Although first studied for their antimicrobial activity, host defense peptides (HDPs) are now widely recognized for their multifunctional roles in both the innate and adaptive immune responses. Their diverse immunomodulatory capabilities include the modulation of pro- and anti-inflammatory responses, chemoattraction, enhancement of extracellular and intracellular bacterial killing, cellular differentiation and activation of the innate and adaptive compartments, wound-healing, and modulation of autophagy as well as apoptosis and pyroptosis. We review the various immunomodulatory roles of HDPs and their synthetic analogs, the innate defense regulators (IDRs). We discuss their potential as host-directed therapies, the hurdles they face in clinical development, and propose ways forward.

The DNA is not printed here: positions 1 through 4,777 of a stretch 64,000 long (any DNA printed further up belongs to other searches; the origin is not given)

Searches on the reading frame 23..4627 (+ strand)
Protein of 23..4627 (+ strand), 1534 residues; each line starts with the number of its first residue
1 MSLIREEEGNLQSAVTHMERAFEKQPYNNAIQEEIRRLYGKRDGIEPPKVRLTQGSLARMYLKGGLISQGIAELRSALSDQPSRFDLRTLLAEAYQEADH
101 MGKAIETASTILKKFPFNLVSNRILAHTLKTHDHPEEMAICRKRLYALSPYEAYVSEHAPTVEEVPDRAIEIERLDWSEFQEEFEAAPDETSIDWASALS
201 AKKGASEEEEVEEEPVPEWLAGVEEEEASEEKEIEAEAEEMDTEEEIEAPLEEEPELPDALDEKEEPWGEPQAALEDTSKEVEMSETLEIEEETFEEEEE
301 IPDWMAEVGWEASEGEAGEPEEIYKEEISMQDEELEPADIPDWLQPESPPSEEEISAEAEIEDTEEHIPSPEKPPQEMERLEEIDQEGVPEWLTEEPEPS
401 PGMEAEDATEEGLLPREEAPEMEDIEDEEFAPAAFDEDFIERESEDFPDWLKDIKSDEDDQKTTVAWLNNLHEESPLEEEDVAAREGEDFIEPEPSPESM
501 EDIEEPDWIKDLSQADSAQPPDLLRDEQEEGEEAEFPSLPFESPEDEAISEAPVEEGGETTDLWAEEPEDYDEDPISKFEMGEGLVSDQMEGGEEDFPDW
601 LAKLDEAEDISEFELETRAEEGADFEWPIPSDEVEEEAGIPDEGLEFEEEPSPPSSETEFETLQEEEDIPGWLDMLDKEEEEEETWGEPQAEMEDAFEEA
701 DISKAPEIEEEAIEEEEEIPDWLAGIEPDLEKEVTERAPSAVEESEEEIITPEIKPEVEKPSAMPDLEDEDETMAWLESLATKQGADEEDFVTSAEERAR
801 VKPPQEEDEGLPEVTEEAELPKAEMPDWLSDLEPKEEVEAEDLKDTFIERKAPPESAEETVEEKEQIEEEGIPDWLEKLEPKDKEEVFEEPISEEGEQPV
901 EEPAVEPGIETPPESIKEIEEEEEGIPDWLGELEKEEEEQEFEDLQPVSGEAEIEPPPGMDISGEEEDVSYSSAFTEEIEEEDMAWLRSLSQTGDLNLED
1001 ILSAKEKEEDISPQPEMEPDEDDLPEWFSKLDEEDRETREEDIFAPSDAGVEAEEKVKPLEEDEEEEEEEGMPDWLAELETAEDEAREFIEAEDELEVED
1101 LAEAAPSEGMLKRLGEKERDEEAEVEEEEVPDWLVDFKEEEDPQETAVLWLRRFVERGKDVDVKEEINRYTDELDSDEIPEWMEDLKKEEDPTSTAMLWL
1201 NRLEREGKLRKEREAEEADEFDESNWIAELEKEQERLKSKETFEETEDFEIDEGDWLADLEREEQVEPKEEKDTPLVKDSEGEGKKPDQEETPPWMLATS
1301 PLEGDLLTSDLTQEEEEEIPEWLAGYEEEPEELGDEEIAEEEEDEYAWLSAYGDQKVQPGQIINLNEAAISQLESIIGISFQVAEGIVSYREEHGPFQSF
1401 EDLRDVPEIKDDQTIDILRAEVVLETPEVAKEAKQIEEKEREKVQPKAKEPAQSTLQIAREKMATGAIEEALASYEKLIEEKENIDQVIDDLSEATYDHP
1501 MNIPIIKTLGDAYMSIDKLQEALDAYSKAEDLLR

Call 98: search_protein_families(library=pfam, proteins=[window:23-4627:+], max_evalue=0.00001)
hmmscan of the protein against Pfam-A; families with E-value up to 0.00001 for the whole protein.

ASJC Scopus subject areas
- Immunology and Allergy